Poem for a Tuesday — “Happiness” by Jane Kenyon
“There’s just no accounting for happiness,
or the way it turns up like a prodigal
who comes back to the dust at your feet
having squandered a fortune far away.
And how can you not forgive?
You make a feast in honor of what
was lost, and take from its place the finest
garment, which you saved for an occasion
you could not imagine, and you weep night and day
to know that you were not abandoned,
that happiness saved its most extreme form
for you alone.
No, happiness is the uncle you never
knew about, who flies a single-engine plane
onto the grassy landing strip, hitchhikes
into town, and inquires at every door
until he finds you asleep midafternoon
as you so often are during the unmerciful
hours of your despair.
It comes to the monk in his cell.
It comes to the woman sweeping the street
with a birch broom, to the child
whose mother has passed out from drink.
It comes to the lover, to the dog chewing
a sock, to the pusher, to the basketmaker,
and to the clerk stacking cans of carrots
in the night.
It even comes to the boulder
in the perpetual shade of pine barrens,
to rain falling on the open sea,
to the wineglass, weary of holding wine.”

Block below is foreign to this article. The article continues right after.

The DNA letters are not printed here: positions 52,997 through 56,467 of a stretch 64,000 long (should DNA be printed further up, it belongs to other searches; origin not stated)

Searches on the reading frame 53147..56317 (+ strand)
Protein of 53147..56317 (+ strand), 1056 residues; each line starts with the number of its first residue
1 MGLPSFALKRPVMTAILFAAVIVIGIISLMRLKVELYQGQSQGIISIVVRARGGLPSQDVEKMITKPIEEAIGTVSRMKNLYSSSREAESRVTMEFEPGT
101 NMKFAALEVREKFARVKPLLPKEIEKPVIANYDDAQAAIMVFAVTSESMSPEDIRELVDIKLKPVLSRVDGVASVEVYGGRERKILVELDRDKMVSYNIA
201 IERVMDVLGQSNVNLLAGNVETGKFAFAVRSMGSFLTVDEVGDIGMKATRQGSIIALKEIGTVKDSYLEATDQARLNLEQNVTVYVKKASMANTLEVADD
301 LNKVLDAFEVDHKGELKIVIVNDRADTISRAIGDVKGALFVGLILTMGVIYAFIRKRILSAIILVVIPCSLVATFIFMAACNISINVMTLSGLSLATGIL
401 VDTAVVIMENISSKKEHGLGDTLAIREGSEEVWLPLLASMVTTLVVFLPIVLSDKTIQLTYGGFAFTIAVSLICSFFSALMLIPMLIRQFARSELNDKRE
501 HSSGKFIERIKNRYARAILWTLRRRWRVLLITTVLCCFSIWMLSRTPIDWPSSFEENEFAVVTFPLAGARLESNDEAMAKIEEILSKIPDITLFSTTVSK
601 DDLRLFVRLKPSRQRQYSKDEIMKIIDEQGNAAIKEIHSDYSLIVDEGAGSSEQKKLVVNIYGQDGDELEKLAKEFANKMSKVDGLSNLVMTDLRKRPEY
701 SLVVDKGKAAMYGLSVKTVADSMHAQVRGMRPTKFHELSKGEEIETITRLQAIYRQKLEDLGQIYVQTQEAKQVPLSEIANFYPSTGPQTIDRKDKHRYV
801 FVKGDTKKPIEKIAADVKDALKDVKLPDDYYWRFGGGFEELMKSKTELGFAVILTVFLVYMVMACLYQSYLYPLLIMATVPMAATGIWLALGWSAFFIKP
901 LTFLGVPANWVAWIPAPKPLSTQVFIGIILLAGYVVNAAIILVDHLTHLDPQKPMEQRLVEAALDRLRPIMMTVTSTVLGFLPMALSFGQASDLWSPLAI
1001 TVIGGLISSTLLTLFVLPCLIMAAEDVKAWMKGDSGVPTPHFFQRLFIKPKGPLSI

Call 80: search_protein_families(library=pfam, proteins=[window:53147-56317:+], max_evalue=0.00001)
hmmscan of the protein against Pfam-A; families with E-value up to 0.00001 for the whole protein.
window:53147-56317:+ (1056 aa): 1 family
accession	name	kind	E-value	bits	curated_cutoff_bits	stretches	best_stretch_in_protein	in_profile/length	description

in Claiming the Spirit Within, ed. Marilyn Sewell (Boston: Beacon Press, 1996). p. 119.
Jane Kenyon (1947-1995) grew up in Michigan but settled as a young adult in New Hampshire at the family farm of her husband, the poet and academic Donald Hall. Jane published four books of poetry in her too-short life. Her work is celebrated for her exploration of rural life, nature, and living with depression. She received the prestigious Hopwood Award at the University of Michigan and the PEN/Voelcker Award for Poetry. At the time of her death from leukemia in 1995, Kenyon was the Poet Laureate of New Hampshire.
“So he set off and went to his father. But while he was still far off, his father saw him and was filled with compassion; he ran and put his arms around him and kissed him.” — Luke 15:20